Encyclopedia of Fantasy (1997)
Virgil

Conventional English name for Italian Latin poet Publius Vergilius Maro (70BC-19BC), who led an apparently quiet life, distinguished after 39BC by the indirect patronage of the (then future) Emperor Augustus, whose reign has ever since been symbolized, foremost, by Virgil's poetry.

Later generations fathered on him the poems now called the Appendix Virgiliana: one or two very brief works among these may represent his juvenilia, though not the two fantastic works, the short epic Ciris and the curiously effective mock epic Culex, which deals with the death and afterlife of a wasp. The first work we know to be Virgil's is the ten Eclogues (42BC-39BC; coll 39BC). These pastoral poems, though modelled on Theocritus's (> Greek and Latin Classics), narrow the latter's range to the specific, implausible but not fantastic land of Arcadia, the basis of the Western European Pastoral tradition. Only one (the sixth) tells of anything fantastic, and it is more a precis of mythical history than a tale. (The fourth has become most famous, as an alleged prophecy of Christ.)

These poems won him entrée to the Augustan circle, where he found his deeper role, as a public, committed poet. During a decade of civil war he wrote the Georgics (29BC; vt Bucolics), a didactic poem about the peaceable conduct of farming. Often misinterpreted as a programme for the actual revival of Italian agriculture, the work propounds an ideal close to the poet's, and Augustus's, heart. It contains one short, confusedly told and profoundly strange Myth towards its close. The Georgics has been called the best poem in Latin; it is the last its author completed.

He then accepted the task later imperial poets routinely shunned, that of celebrating the emperor in epic. The surprising result, posthumously published, was the Aeneid (circa 19BC). This tells not of Augustus's wars but of his legendary ancestor, Aeneas. Its first half describes Aeneas's homeseeking (as opposed to the homecoming of Homer's Odysseus), its second his war to found a city (as opposed to Homer's Achilleus's war to sack one). Few readers find the second part lives up to the first, but the early episodes of the sack of Troy, Aeneas' romance with Dido, and his visit to the Underworld, as well as the concluding nightmare of his surrender to battle rage, are all moving; the style is consistently clear and noble; and the epic is by common consent the greatest in Latin. The Aeneid is not always accepted as fantasy today, though fantasy is in fact what Virgil's contemporaries expected of epic. Virgil never admits to providing it (as do his successors Ovid and Statius), and the second half of his work, generally realistic, overshadows the frequent passages of wonder in the first. Moreover, his Gods are too civilized and decorous for the usual excitements of myth.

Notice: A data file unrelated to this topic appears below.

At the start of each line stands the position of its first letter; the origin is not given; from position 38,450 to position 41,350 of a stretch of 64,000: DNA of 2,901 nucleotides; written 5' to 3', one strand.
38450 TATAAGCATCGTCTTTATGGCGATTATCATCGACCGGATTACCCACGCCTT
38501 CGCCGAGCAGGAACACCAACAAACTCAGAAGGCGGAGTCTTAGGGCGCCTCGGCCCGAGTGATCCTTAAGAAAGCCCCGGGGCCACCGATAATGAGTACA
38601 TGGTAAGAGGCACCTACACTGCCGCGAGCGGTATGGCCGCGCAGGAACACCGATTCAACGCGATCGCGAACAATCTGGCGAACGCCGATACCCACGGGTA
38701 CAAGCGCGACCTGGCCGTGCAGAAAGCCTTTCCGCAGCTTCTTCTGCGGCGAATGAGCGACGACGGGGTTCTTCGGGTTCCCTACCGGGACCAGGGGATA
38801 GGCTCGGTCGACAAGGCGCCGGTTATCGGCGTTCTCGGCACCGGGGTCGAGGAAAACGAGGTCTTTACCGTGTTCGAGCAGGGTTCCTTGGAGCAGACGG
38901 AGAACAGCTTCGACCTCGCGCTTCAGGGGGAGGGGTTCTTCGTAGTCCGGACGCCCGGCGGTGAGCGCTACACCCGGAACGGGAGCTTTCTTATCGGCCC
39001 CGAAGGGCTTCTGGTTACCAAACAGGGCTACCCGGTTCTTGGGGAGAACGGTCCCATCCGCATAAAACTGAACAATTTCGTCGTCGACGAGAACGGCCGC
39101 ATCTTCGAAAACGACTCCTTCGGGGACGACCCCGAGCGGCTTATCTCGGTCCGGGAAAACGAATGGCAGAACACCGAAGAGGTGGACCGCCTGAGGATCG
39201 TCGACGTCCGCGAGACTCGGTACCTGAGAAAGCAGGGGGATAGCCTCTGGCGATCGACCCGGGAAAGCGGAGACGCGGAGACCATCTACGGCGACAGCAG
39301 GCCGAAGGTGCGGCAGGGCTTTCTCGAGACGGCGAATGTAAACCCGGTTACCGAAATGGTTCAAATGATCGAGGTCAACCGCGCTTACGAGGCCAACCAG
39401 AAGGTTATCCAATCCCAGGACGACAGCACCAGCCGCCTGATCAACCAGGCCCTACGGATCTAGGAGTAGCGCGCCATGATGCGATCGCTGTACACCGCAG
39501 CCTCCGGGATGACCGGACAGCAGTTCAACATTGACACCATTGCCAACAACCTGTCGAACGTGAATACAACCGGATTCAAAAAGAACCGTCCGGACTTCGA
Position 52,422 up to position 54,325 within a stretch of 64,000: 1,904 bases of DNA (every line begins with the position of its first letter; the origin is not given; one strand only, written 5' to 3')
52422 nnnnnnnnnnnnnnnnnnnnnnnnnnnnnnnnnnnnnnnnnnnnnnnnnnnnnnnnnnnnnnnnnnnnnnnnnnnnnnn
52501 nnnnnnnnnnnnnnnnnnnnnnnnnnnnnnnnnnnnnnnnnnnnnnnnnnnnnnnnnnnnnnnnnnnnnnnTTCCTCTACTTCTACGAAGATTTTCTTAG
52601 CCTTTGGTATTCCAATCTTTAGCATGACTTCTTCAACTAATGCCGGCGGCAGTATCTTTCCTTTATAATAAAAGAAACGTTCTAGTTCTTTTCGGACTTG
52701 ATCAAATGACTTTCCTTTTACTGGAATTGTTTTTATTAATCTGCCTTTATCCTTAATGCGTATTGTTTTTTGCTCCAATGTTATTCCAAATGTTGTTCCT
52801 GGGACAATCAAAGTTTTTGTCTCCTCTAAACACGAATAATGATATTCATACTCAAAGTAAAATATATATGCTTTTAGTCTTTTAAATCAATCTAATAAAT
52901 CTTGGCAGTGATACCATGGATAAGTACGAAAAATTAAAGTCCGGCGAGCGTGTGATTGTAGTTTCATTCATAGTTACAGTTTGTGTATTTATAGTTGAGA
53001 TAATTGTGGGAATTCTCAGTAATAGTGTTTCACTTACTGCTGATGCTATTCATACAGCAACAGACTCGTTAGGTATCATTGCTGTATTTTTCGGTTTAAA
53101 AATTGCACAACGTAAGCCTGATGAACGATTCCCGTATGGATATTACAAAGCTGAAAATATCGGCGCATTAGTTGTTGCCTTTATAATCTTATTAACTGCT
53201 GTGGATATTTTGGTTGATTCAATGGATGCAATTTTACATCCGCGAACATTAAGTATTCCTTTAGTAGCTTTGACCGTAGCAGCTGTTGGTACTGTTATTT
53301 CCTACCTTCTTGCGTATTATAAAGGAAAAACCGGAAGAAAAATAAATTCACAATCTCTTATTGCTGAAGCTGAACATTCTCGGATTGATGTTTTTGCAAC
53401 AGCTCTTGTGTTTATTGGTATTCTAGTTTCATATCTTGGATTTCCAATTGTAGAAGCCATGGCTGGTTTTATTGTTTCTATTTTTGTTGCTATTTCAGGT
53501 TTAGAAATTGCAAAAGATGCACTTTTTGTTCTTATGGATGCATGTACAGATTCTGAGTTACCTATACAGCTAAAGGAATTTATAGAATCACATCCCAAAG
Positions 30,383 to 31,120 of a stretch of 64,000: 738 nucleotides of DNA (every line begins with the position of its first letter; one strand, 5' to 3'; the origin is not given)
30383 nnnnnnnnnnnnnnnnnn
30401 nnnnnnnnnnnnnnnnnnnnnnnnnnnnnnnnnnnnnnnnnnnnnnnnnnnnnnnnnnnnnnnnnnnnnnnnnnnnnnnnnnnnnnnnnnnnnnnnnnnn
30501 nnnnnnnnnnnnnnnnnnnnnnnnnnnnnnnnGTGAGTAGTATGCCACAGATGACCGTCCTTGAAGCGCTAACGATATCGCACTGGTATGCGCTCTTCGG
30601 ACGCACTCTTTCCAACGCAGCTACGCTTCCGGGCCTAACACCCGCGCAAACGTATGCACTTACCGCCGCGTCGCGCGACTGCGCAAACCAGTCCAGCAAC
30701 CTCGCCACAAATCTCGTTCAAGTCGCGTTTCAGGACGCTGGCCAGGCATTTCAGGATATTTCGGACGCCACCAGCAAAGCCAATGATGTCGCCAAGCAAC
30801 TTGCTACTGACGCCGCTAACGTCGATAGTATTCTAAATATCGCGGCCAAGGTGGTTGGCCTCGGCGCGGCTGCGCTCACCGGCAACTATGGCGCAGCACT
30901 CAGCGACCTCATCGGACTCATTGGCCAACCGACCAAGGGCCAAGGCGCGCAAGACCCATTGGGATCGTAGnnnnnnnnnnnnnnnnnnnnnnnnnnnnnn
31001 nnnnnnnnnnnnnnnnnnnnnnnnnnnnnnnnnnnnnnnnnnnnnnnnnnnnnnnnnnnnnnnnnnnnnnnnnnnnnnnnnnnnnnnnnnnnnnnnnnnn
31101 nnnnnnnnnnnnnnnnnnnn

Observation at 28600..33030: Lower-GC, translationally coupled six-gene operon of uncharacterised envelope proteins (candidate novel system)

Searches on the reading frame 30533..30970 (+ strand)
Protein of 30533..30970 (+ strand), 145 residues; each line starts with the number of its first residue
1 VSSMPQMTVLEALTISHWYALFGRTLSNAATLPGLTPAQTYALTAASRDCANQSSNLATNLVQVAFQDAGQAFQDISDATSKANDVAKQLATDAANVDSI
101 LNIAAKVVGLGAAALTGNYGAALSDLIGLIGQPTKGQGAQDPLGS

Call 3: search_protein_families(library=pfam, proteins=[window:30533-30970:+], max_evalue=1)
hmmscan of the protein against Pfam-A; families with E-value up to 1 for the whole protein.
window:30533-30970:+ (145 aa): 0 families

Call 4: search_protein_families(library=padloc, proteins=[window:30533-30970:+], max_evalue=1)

However, it is precisely in its least fantastic aspect that the Aeneid fundamentally shaped later fantasy. In its characters' consistent political concern, in its narrative elevation of tone and content, in its tragic outlook on both Love and war, and especially in its Hero's piety and struggles with his fated purpose (these last being elements fully original to it), the Aeneid prefigured the greater part of Western epic, whose writers usually had read it. If Ovid gave the fantasy tradition its voice, Virgil gave it the words it has most loved to say.

He has also figured as a character in much fiction, most notably Dante Alighieri's Inferno and Purgatorio. [JB]

further reading: For a full discussion of Virgil's role in medieval literature see Virgilio nel medio evo (1872; rev 1896; trans E F M Benecke as Vergil in the Middle Ages 1895; rev 1908; rev Giorgio Pasquali 1937) by Domenico Comparetti. For the romantic tales which bear little relation to the historical Virgil but which, in turn, underlie Avram Davidson's Vergil Magus stories, a more sympathetic account is Virgil the Necromancer (1934) by John Webster Spargo. Also of interest is the poem "Virgil the Sorcerer" (1924) by Robert Graves.

Virgil

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This entry is taken from the Encyclopedia of Fantasy (1997) edited by John Clute and John Grant. It is provided as a reference and resource for users of the SF Encyclopedia, but apart from possible small corrections has not been updated.